Tuesday, August 30, 2004
What is it about “zero waste”?
All I want to know is: When are we going to get as smart as a chicken?
When a chicken makes a chicken, the only “wastes” are chicken manure, carbon dioxide, water vapor and methane, and eggshell. All food for soil, plants and chickens. Zero waste. Can’t industrial society get that smart?
The example may be flippant, but the issue is significant – for policy, for environmental activists and for business leaders.
The story so far
Something significant is going on in what some still call the imaginary world of “zero waste.” Dozens of companies and communities around the world have declared commitment to “zero waste” in some form. 2800 Japanese companies have committed to zero emissions, according to Gunther Pauli of ZERI, half of which have already eliminated all landfill.
Good enough? Maybe not, since many of these companies may be relying on incineration as an alternative to landfill – an alternative still very much under attack by zero waste advocates who are more concerned about the pollution risks of “waste to energy” than its potential energy contribution.
So, consider: What does it take to begin to get to “good enough”? How can business pragmatically approach clean production & zero waste? When asked to address this challenge at a recent international conference, I offered this five-step roadmap.
Commitment: “Zero was easier”
Dupont – not the first choice, in my youth, for the poster child of corporate goodness – set a corporate goal in 1990 to reduce company emissions by 80% in five years. An impressive goal – and one they largely achieved. Management met to review the accomplishment, and consider what goals, if any, they should set going forward: 10% more reduction? 50%? 90%? Declare that enough had been done?
Instead Dupont chose zero – not only zero emissions, but zero defects and zero injuries as well. Was it because of a sense of accomplishment from what had already been done? Was it from the momentum of the learning curve? Was it, as I like to think, the simple clarity of the binary logic of “any waste at all” versus “zero waste”? Whatever the reasoning, Ed Woolard, Dupont’s then chairman and CEO, said that the decision to go to zero was easier than the previous decision to cut waste 80% had been.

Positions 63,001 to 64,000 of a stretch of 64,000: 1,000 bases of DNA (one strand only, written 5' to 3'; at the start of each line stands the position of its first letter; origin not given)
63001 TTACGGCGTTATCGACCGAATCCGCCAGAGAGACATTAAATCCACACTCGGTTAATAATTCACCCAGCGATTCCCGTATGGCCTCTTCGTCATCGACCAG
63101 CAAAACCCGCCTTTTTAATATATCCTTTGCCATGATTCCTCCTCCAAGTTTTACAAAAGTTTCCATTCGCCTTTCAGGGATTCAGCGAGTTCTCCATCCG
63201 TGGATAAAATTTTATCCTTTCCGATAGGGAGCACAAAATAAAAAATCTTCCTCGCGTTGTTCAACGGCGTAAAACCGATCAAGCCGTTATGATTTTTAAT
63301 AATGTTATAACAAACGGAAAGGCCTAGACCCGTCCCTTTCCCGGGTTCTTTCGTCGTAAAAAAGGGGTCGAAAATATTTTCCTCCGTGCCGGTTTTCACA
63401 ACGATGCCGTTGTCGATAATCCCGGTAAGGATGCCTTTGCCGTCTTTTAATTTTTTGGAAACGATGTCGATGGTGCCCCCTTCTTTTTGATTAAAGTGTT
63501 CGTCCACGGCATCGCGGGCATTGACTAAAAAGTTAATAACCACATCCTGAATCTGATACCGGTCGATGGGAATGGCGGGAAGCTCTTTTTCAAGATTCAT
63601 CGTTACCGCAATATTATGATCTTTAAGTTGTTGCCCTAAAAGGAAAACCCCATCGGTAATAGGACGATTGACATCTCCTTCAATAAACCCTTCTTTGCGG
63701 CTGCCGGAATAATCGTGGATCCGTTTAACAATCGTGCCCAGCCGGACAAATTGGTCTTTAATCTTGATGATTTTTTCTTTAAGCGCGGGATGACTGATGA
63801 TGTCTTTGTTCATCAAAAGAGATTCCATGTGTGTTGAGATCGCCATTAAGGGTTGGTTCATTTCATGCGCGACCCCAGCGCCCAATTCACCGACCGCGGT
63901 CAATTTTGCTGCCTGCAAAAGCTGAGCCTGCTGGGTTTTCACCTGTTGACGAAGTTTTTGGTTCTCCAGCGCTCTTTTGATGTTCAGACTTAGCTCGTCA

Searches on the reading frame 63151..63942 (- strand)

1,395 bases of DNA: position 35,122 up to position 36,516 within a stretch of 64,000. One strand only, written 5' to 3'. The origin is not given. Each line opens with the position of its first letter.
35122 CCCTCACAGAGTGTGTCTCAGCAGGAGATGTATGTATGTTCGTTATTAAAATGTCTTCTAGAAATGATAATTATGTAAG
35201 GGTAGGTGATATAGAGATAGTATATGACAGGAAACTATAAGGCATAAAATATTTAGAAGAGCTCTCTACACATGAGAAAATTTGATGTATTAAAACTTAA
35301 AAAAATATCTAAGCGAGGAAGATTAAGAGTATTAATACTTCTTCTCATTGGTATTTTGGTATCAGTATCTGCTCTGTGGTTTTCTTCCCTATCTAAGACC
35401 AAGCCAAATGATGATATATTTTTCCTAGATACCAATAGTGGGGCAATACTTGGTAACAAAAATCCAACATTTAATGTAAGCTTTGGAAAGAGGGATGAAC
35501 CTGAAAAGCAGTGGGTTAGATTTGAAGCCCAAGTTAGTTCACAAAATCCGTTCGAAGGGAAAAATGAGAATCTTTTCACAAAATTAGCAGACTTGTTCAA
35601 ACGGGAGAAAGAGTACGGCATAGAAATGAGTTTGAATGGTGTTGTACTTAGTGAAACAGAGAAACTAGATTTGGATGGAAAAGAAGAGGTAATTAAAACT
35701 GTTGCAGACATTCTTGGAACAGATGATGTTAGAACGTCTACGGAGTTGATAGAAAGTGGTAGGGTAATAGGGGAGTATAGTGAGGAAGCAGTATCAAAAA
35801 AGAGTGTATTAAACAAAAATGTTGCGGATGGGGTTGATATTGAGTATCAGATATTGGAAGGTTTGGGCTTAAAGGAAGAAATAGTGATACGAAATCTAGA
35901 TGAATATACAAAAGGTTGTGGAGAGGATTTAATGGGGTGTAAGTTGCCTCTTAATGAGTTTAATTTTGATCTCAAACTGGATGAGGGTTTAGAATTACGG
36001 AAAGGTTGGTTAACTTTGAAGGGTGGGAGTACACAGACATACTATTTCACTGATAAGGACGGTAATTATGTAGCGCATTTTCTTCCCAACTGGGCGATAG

When I asked Dawn Rittenhouse, Dupont’s Manager for Sustainable Development, what she does when staff push back against such “unreasonable” goals, she said “We run the numbers – and in every case so far the zero waste strategies have been more profitable than the more ‘reasonable’ strategies they were replacing.”
Design: “Nobody asked us.”
Bill McDonough offers a telling story on the design process and the nature of engineering. I’ve telegraphed the punch line, but that doesn’t seem to weaken the story. Commissioned by a furniture company to develop a fabric line that contained no carcinogens, no mutagens, no teratogens, McDonough’s company set out to review the molecular catalogs of the leading chemical companies, to screen the substances that could provide the palette for the dyes he needed to create. Most companies turned him away, claiming the catalog was proprietary; Ciba-Geigy was one for the few that let him in.
After reviewing 8,000 constituent chemicals, and passing them through the MBDC screen, only 38 remained that met the non-genic criteria – and from those 38, MBDC could formulate every color needed, except jet black.
“Not bad,” they thought. As they packed up to leave, they asked the extraordinarily capable Swiss chemical engineers at Ciba-Geigy, “Why haven’t you ever produced non-genic dyes before?” The answer, as stunning as it was telling: “No one ever asked us to.”
Sustainability, after all, is all about design, and brilliant design depends on setting the right conditions of satisfaction. Perhaps zero waste isn’t absolutely achievable; many zero waste advocates talk of “Zero waste, or darn close!” But it certainly isn’t if we don’t try to design for it – in products, production systems, supply chains and regulatory regimes.
Operations: “When does a ‘waste’ become a ‘waste’?”
While design sets the parameters of the possible, much of the attention to resource efficiency has traditionally focused on operations; in fact there is great opportunity here as well – to redesign as well as to refine production processes. The literature is filled with approaches, and we’ve applied those approaches and our own in some 150 site assessments in a wide range of industries.
One interesting excursion we took into this space – in collaboration with Environmental Science Associates, and funded by the Alameda County Waste Management Authority & Recycling Board (WMA/RB) – looked at the question of “when does a ‘waste’ become a ‘waste’?” Since “waste” is a purely contextual definition, not a chemical definition – a chemical out of place is not more intrinsically a waste than a plant out of place is intrinsically a weed – at what point in a production process does a resource, raw material or feedstock, a subcomponent, product, or package, become a “waste”? What decisions – whether explicit or implicit – what interpretations change the nature of a material whose material nature has in fact no changed at all?